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Wilson, E., Jr. (1987). Psyche. XXXVIII, 1984: The Problem of the Death Instinct. Peter Widmer. Pp. 1059-1082.. Psychoanal Q., 56:603.
Psychoanalytic Electronic Publishing: Psyche. XXXVIII, 1984: The Problem of the Death Instinct. Peter Widmer. Pp. 1059-1082.

(1987). Psychoanalytic Quarterly, 56:603

Psyche. XXXVIII, 1984: The Problem of the Death Instinct. Peter Widmer. Pp. 1059-1082.

Emmett Wilson, Jr.

Widmer discusses Freud's concept of the death instinct, elucidating it with some ideas of Lacan. When Freud introduced the death instinct in 1920 in "Beyond the Pleasure Principle," many confusions and uncertainties arose. Not only did Freud seek to link the death instinct to biology, he also sought to link it to speech and language. He saw his grandchild's play with the words fort and da as an attempt to master absence and loss. Freud's text does not fully explain the connection between the child's game and the death instinct, but Lacan has pointed out how the substitution of a speech symbol results in a symbolic death; the subject is recognized as mortal, and can be "away" although present in the symbol. The biological subject is transformed into a subject capable of language. Speech is the means by which the self is constituted and distinguished from the not-I, from the world of things separate from the self. Widmer uses this concept of the role of language to examine, under the influence of Lacan, the notions of masochism, sadism, and melancholia. Pain is the price the masochist and the depressive pay to avoid separation from the object, while sadism is the attempt at mastery of what is foreign to the self.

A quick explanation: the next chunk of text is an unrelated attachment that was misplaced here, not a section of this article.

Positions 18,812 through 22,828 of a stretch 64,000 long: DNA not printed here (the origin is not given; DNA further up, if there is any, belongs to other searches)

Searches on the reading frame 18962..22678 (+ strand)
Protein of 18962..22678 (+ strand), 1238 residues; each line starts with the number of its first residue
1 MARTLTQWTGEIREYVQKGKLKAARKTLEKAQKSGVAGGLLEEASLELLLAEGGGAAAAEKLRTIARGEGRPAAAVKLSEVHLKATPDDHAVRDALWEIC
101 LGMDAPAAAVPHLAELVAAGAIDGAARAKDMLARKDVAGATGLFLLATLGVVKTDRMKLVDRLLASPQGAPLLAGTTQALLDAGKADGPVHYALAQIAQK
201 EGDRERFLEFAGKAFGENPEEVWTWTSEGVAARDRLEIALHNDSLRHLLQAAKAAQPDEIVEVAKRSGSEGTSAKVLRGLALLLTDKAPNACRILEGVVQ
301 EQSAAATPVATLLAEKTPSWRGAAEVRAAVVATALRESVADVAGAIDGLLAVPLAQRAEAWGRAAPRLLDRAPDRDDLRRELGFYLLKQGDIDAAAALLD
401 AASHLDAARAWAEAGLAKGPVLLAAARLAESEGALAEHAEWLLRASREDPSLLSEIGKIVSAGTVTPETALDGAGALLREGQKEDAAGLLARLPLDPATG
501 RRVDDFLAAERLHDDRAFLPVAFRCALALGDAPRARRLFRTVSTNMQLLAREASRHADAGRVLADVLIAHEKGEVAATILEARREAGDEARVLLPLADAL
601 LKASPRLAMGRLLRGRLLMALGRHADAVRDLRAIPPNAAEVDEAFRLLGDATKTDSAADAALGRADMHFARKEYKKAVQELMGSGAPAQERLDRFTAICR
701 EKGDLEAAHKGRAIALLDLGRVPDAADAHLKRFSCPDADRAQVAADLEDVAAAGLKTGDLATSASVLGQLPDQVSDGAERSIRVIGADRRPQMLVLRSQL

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Article Citation

Wilson, E., Jr. (1987). Psyche. XXXVIII, 1984. Psychoanal. Q., 56:603

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